23 August, 2013

Starting to model Woodhenge in Google SketchUp

The Story so far
Since I decided to blog this research five years ago, one recurrent theme has been my attempts to understand the largest class of prehistoric buildings Class Ei. [1] This includes Durrington Walls, the Sanctuary, Mount Pleasant, Stonehenge, and Woodhenge, the latter being the most interesting as a result of its non-circular plan.
When, as a result of Tim Darvill’s 1996 paper, [1], I first considered Class Ei buildings, I was initially very sceptical of their scale; I had been working on IA roundhouses where there were clear engineering limits, and these appeared to break my rules for timber structures.   
Against this, I began the compilation of a list of characteristics that indicated they were buildings. While the technical insight that resolved this dilemma probably came from studying the engineering of earlier Longhouses, ultimately, progress comes from breaking down your preconceptions by building models that don’t work. I took the unusual step of actually publishing some the models that had not worked in order to demonstrate why it was necessary to create a more complex solution.
It is harder than you might imagine to deduce from the evidence, rather than simply impose ideas on it.

'...when you have eliminated all which is impossible, then whatever remains, however improbable, must be the truth.'
Sherlock Holmes –
The Blanched Soldier, The Case-Book of Sherlock Holmes, Arthur Conan Doyle, 1927

Interlace theory
While all the arguments were mounting up for Woodhenge being a building, it took a further 2 years to work out how, in principle, it was assembled, what I decided to call Interlace Theory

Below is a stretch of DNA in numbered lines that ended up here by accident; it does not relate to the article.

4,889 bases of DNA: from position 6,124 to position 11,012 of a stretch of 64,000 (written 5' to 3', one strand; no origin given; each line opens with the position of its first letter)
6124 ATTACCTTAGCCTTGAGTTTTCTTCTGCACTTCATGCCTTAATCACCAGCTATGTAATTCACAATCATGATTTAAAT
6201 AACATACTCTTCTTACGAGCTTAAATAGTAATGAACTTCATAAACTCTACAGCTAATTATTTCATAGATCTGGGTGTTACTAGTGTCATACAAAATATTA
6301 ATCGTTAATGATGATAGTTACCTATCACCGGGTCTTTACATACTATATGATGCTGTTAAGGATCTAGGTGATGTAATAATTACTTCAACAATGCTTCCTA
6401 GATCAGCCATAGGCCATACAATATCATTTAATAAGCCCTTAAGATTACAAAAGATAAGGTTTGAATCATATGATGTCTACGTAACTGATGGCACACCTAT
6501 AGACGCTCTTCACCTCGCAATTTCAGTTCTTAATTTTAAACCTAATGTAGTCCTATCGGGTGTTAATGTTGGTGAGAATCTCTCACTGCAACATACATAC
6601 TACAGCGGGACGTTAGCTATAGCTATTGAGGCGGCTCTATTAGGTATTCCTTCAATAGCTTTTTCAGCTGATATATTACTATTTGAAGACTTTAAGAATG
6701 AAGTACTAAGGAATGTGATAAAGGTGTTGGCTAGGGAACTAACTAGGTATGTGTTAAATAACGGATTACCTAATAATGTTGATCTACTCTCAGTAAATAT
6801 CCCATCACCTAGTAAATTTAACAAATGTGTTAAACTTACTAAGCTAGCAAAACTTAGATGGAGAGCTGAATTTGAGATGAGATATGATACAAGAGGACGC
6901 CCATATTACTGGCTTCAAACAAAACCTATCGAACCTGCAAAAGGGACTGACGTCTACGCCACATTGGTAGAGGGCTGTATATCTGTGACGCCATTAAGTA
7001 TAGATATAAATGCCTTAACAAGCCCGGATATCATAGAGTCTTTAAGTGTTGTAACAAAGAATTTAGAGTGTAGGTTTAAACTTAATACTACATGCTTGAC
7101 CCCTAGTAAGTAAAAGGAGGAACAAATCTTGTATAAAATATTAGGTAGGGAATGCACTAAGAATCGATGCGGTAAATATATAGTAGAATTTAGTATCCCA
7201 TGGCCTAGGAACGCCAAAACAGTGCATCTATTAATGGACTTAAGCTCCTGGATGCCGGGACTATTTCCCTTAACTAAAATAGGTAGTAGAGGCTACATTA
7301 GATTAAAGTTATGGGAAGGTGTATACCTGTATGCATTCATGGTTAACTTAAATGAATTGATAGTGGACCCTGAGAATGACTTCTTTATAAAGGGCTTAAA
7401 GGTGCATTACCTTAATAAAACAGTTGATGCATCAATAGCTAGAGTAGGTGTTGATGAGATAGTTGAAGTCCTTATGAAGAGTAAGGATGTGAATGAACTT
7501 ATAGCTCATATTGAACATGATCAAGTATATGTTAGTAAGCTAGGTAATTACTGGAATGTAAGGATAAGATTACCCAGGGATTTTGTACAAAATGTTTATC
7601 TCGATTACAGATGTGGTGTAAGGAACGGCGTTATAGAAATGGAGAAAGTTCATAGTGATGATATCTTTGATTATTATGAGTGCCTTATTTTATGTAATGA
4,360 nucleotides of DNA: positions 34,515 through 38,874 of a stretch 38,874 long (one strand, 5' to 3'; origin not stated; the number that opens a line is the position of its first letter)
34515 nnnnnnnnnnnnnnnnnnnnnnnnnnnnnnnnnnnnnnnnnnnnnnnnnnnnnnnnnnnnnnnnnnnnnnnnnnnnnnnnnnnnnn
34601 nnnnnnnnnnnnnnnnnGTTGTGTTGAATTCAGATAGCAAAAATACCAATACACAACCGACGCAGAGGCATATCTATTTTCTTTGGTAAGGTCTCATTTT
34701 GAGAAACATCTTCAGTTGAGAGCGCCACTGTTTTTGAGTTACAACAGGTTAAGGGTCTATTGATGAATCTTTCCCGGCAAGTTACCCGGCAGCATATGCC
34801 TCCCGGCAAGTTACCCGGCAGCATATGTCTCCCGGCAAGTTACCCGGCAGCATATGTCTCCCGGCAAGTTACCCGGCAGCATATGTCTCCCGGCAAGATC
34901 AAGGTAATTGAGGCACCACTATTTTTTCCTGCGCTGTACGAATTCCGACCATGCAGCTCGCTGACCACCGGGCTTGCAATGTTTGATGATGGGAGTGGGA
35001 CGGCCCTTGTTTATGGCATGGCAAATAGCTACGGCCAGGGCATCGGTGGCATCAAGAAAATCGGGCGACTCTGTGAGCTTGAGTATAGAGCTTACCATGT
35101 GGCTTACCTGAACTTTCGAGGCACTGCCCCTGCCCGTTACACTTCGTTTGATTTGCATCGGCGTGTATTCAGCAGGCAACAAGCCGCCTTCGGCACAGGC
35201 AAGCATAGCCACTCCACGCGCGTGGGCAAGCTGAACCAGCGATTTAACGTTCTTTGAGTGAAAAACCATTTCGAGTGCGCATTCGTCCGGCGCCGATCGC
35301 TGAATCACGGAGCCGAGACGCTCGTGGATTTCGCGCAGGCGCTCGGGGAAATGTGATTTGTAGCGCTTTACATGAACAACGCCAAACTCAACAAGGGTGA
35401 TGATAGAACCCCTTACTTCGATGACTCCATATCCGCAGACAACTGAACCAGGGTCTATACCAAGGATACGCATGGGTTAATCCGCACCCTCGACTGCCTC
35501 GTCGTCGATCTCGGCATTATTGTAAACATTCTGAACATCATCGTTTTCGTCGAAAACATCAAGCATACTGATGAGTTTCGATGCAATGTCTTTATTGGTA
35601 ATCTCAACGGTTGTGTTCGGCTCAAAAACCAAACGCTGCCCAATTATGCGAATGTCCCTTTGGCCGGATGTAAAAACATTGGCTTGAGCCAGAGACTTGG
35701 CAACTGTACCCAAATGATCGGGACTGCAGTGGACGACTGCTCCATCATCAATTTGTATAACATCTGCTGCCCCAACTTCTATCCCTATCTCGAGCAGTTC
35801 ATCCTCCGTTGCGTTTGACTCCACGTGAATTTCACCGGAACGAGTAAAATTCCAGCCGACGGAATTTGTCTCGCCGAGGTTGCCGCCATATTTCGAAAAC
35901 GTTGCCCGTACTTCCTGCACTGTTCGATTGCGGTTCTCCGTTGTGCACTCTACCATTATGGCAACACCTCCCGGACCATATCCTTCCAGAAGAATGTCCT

The assembly, or how, and in what order, the horizontal components fit together at the top of the posts, is a key to modelling this type structure. The basic idea that the building was structured with each set of roof components occupying their own level in a form of continuous opposed spiral; ‘continuous’ is misleading, in that an assembly would have low points, where it started from, and a top where it finished. 
Interlace Theory can be viewed a mathematical sequence, so initially I used spread sheets and graphs to try and understand the vertical implications for a timber structure engineered this way. Frankly, because the solution to this dataset turned out to be quite complex, my research stalled while I looked for suitable tools to both express, and to further explore the ideas in the 3D which I could demonstrate in 2 D plans and sections.

Enter the Hero - Google Sketch

The availability of Google SketchUp - a free 3D CAD light application, has transformed the prospects for my research and given it new direction and impetus.   In short it allows me to create a three dimensional model/drawing composed of layers I can turn on an off, each of which might contain a single component or a whole section of the structure, and these can be then viewed in any combination.
My original ‘research’ consists of hundreds of physical 2D drawings from which is often difficult to retain, organise, and combine information.  While I have used 2D computer drawing systems particularly for creating model plans and sections for presentation, 3D crucially allows both views to be studied together.
It is important to understand that, even this context, any serious “building” must exist as a geometric structure which supported consistent roof, and it is this theoretical entity which we are trying to understand. The aim of TSA is the creation of a mathematically accurate scale models that are consistent both internally, in terms of technology, and with the original data set.